Thursday, October 21, 2021

Settlement at Iowa

[this is officially old news now but still important to note]

It was always going to be a toss up. Which would come to an end first: the pandemic or the lawsuit against University of Iowa? 

University of Iowa for 

The lawsuit, brought by women athletes at the school in the wake of the attempted cuts in fall 2020, has ended with a settlement. The women's swimming and diving team had been reinstated while the lawsuit was pending and it will continue on for at least seven years. (Terms of the settlement state that it cannot be cut until then.) AND...

...there will be a new women's wrestling team!! Iowa will be home to the first women's wrestling team in any of the power 5 conferences. And that is quite fitting given Iowa wrestling's renown. Let's give an enthusiastic cheer:


And now the "really?" part of this post. 

The conditions of the settlement, in addition to keeping women's S&D for seven years and $400,000 which will cover expenses, was to add another women's team and the administration chose wrestling. According to Athletics Director Gary Barta, conversations about adding women's wrestling had allegedly been happening prior to the lawsuits and settlement. However:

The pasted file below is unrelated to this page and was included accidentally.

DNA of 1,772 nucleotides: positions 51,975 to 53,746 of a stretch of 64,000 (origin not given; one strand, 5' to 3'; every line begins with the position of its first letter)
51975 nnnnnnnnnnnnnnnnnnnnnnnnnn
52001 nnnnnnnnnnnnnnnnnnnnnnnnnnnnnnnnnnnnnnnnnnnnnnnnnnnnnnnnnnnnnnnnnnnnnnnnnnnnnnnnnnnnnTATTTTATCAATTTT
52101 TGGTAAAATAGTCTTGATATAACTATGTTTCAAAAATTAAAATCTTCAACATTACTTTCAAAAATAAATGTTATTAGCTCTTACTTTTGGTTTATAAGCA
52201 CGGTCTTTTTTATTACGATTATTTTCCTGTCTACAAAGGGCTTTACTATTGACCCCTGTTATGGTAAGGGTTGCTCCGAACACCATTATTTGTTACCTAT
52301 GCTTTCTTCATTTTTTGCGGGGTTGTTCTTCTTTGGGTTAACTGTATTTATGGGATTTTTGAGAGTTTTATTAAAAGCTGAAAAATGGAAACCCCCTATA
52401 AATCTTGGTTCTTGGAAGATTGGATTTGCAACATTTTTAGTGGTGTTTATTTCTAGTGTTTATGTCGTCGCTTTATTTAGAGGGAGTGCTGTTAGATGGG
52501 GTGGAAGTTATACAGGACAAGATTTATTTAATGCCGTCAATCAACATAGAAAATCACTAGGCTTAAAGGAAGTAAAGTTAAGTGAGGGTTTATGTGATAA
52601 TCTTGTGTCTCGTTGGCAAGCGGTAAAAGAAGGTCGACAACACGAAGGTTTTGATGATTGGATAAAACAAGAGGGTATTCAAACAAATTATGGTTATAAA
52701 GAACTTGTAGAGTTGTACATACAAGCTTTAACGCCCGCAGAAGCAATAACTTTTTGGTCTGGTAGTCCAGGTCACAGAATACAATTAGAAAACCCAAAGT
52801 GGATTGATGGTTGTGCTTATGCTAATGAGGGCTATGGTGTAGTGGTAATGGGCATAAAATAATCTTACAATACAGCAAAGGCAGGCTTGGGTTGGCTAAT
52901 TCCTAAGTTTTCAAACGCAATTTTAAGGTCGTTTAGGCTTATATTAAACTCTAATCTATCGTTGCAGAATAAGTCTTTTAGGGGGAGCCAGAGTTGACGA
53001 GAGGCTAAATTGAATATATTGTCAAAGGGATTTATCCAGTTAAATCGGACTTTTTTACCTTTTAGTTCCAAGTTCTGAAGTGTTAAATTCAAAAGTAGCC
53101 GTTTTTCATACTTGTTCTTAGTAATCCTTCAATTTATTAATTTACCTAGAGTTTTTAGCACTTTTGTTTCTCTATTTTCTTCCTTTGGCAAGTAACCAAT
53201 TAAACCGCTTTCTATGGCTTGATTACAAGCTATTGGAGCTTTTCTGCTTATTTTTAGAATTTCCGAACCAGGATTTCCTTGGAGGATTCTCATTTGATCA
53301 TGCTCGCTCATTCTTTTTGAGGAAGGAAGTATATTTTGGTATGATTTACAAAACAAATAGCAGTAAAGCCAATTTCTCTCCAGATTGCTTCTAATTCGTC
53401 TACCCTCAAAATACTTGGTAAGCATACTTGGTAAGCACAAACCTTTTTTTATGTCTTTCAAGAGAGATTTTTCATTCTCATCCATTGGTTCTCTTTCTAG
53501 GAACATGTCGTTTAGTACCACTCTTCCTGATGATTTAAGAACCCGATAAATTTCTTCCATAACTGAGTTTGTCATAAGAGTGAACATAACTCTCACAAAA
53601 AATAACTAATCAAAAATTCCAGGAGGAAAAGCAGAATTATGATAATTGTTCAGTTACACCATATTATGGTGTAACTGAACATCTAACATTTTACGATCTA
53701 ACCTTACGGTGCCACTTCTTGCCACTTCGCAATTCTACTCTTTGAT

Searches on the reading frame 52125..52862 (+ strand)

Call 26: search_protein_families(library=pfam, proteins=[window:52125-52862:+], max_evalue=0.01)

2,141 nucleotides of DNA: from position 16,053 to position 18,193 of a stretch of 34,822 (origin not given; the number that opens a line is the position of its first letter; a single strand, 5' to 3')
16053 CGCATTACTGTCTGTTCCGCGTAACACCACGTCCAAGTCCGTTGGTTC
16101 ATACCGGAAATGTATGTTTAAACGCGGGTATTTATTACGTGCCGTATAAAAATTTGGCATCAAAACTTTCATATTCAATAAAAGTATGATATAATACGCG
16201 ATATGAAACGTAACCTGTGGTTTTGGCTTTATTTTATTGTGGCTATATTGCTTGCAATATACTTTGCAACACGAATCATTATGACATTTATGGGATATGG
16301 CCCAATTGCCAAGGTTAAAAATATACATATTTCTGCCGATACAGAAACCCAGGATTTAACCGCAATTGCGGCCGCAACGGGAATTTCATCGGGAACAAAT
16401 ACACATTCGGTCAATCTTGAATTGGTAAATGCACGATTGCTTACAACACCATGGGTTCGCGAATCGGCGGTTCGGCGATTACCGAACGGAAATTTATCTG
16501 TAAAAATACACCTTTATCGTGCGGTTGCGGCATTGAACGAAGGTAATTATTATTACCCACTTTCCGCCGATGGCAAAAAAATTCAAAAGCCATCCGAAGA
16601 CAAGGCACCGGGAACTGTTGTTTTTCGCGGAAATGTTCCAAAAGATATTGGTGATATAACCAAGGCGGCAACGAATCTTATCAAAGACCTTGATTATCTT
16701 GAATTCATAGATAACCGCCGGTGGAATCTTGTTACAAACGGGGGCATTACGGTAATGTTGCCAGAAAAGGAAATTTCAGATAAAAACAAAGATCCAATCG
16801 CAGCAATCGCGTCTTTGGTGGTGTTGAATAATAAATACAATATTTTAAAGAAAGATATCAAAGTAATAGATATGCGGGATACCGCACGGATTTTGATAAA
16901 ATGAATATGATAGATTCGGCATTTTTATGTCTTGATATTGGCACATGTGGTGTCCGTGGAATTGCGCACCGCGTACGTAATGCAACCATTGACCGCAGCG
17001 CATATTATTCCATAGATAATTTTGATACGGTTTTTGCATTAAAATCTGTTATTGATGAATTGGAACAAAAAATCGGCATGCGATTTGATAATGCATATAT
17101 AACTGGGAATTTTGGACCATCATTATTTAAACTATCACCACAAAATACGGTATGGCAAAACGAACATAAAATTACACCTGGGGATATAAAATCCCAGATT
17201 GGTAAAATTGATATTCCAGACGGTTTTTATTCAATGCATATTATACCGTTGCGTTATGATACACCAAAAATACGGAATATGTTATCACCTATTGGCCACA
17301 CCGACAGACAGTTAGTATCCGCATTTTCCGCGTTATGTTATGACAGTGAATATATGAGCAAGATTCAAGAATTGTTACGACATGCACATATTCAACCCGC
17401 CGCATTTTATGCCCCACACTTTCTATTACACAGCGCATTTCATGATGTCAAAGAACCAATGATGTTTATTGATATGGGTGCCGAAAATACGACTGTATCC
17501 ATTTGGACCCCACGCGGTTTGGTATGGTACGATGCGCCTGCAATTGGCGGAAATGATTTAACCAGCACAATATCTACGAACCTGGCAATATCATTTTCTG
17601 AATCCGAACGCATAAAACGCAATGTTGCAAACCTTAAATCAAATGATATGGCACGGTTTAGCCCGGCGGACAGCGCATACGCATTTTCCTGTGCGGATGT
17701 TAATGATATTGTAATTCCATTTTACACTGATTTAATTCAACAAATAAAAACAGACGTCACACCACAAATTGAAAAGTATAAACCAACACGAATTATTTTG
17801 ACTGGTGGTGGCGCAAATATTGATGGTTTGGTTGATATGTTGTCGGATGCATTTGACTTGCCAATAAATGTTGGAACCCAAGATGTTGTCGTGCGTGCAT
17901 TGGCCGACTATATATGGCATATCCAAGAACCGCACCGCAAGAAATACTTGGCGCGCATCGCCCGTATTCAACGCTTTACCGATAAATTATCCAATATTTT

“Were it not for the Title IX lawsuit, I wasn't ready to add women's wrestling yet,” Barta said. 

[How does this man still have his job? Has any athletic director had so many lawsuits during their tenure as Gary Barta? (Probably, but still, I reiterate past statements about his Teflon-ness.)]

So this historic thing is about to happen and because Gary Barta is the athletic director and it will happen under his watch, he will get credit for it even though it was 1) the result of a lawsuit over the denial of sporting opportunities to women and 2) he didn't even want to do it. 

A significant, but less touted condition of the settlement, is a roster cap on women's rowing. The team cannot exceed 75 spots. Roster inflation has long been an issue and especially so in women's rowing which some schools have used to "balance" out the (inflated but widely accepted as normal) football rosters (approximately 120 students). 

The lawyer for the plaintiffs expressed hope that the capping trend would continue thus creating more quality experiences for women athletes.